was rather different from what I expected. Well, not that different as I was expecting a mystery set in the 1930s in Germany with a psychiatrist, an amnesiac lady, maybe a bit of history and science and possibly a murder. But Philip Sington delivers much, much more. The Einstein Girl brings history, science, war and the workings of the human heart together in a quiet, unassuming way which slowly unfolds and becomes a deep, sorrowful study of hope vs. reality. It’s beautifully written and slots you right into Weimar Germany and the shoes of lone psychiatrist Dr. Martin Kirsch.

The story opens with the discovery of the naked body of a young woman by a lake. Miraculously she is alive, but cannot recall anything of her past. Dr. Martin Kirsch, an eminent psychiatrist about to get married to a beautiful socialite, finds himself drawn to this unnamed woman given the sobriquet The Einstein Girl by the press, for a flyer announcing Einstein’s lecture was found near her. As Kirsch begins to unravel her past, travelling to Zurich where she studied maths and physics and Slovakia where she grew up, he slowly finds his own past closing in on him as he slowly succumbs to his own demons. But the woman’s past is bigger and more complex than he thought. Is she an imposter involved in blackmail? What is her connection with Einstein? And can Einstein’s troubled son Eduard shed light upon the mystery? As Germany finds itself tumbling into an era of tight control and hidden agendas, Kirsch finds his control of his own life slipping away. It’s a little difficult to give a summary of this novel without giving anything away, so I’ll stop here.

I confess I was a little startled that Einstein played such a big part in Sington’s novel. I was expecting just a cameo, but Sington doesn’t shy away from discussing the scientific problems which plagued Einstein’s later years prior to his move to Princeton, especially his work on the Grand Unified Theory in which he unsuccessfully tries to tie relativity and quantum mechanics together. Nor his muddy personal life with his first wife Mileva Marić.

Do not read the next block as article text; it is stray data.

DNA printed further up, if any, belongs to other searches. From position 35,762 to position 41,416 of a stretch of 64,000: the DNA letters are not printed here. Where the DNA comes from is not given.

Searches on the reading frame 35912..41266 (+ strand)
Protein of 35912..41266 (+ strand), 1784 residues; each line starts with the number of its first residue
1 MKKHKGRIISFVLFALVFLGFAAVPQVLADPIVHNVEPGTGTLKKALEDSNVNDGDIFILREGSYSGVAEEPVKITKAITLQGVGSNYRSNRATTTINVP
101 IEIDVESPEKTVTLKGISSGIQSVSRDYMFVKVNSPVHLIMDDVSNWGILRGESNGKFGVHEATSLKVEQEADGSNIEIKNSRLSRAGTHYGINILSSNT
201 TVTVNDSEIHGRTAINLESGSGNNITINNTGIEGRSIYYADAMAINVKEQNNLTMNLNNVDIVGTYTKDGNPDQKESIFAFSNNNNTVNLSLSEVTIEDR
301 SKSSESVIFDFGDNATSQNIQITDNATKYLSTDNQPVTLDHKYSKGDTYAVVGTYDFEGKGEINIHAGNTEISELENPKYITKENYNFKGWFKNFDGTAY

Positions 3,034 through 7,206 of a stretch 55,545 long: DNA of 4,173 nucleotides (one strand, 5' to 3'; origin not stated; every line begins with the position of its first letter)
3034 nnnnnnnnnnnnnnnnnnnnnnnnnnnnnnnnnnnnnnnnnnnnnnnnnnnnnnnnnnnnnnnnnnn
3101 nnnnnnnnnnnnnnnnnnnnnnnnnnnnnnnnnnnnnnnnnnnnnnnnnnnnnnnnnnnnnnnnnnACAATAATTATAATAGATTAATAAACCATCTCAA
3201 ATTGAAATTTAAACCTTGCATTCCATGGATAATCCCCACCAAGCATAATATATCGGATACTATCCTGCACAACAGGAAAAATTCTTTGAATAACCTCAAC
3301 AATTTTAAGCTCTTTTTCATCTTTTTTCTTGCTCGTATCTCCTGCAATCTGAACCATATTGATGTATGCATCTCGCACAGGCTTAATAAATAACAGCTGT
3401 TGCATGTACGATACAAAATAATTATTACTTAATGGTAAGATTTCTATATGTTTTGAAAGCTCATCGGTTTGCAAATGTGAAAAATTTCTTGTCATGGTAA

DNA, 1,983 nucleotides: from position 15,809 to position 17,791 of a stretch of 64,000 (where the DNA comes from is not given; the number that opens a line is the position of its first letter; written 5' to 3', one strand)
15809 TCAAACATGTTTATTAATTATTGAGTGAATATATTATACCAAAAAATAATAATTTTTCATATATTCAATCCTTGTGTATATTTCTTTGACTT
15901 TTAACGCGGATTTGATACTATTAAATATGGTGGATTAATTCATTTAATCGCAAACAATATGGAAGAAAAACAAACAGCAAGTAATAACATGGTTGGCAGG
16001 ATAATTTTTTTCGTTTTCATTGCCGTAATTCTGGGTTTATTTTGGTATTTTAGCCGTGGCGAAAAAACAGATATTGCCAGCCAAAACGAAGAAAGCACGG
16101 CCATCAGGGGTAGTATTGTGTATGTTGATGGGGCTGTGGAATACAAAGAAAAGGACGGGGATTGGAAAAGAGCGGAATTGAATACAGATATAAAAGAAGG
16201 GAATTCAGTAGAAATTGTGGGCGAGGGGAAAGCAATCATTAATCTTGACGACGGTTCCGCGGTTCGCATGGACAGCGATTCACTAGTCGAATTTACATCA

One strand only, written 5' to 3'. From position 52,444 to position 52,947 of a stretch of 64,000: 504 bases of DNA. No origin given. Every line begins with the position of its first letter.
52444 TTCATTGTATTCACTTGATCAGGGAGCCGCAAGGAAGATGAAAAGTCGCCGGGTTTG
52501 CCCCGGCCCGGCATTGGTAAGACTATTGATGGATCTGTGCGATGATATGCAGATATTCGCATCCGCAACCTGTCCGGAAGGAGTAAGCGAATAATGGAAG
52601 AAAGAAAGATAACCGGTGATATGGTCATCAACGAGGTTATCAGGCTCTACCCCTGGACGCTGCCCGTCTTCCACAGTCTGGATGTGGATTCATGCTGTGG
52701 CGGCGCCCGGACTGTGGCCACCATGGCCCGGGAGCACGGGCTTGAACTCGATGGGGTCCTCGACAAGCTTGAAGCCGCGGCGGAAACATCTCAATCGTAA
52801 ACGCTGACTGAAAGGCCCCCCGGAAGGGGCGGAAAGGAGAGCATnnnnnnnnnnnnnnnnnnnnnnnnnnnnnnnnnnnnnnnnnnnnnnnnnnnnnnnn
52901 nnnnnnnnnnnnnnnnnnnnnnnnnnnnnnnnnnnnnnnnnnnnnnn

With the appearance of Mileva and their younger son Eduard in the story, Sington has obviously researched extensively into Einstein’s private life which surfaced in 1989 with the release of letters between the couple from before their marriage. I remember the uproar that followed with several prominent academics publishing books about Einstein’s personal life, his passionate love affair with Mileva and the fate of his daughter born out of wedlock. Up until then, he was untouched, the god of modern physics, and many of his colleagues and family tried hard to keep it that way.

Although sometimes the scientific explanations reminded me of the history of science lectures I attended at college, Sington really knows his stuff but in no way does his writing try and show off that knowledge. In the end, I felt that Einstein’s scientific theories and his theories of life coalesced beautifully painting a picture of a real man. You may not admire Einstein as a husband or a father, but you cannot escape from the fact that he was a singularly gifted scientist. What Sington does beautifully is to weave a tale of the people he left behind.

After finishing this book I started The Sun and Moon Corrupted by Philip Ball, another mystery with a hint of science and history which I was looking forward to reading, but I stopped after a chapter because compared to Sington, it just didn’t cut the mustard (shame because the title is beautiful). In The Einstein Girl, Sington really immerses the reader in the culture and events of the period; you can almost smell the restrained lives of the people living in a time of uncertainty. As you can probably tell, I was seriously impressed with this book.

I read this for Nymeth’s 1930s Mini-Challenge and the Thriller and Suspense Challenge 2010!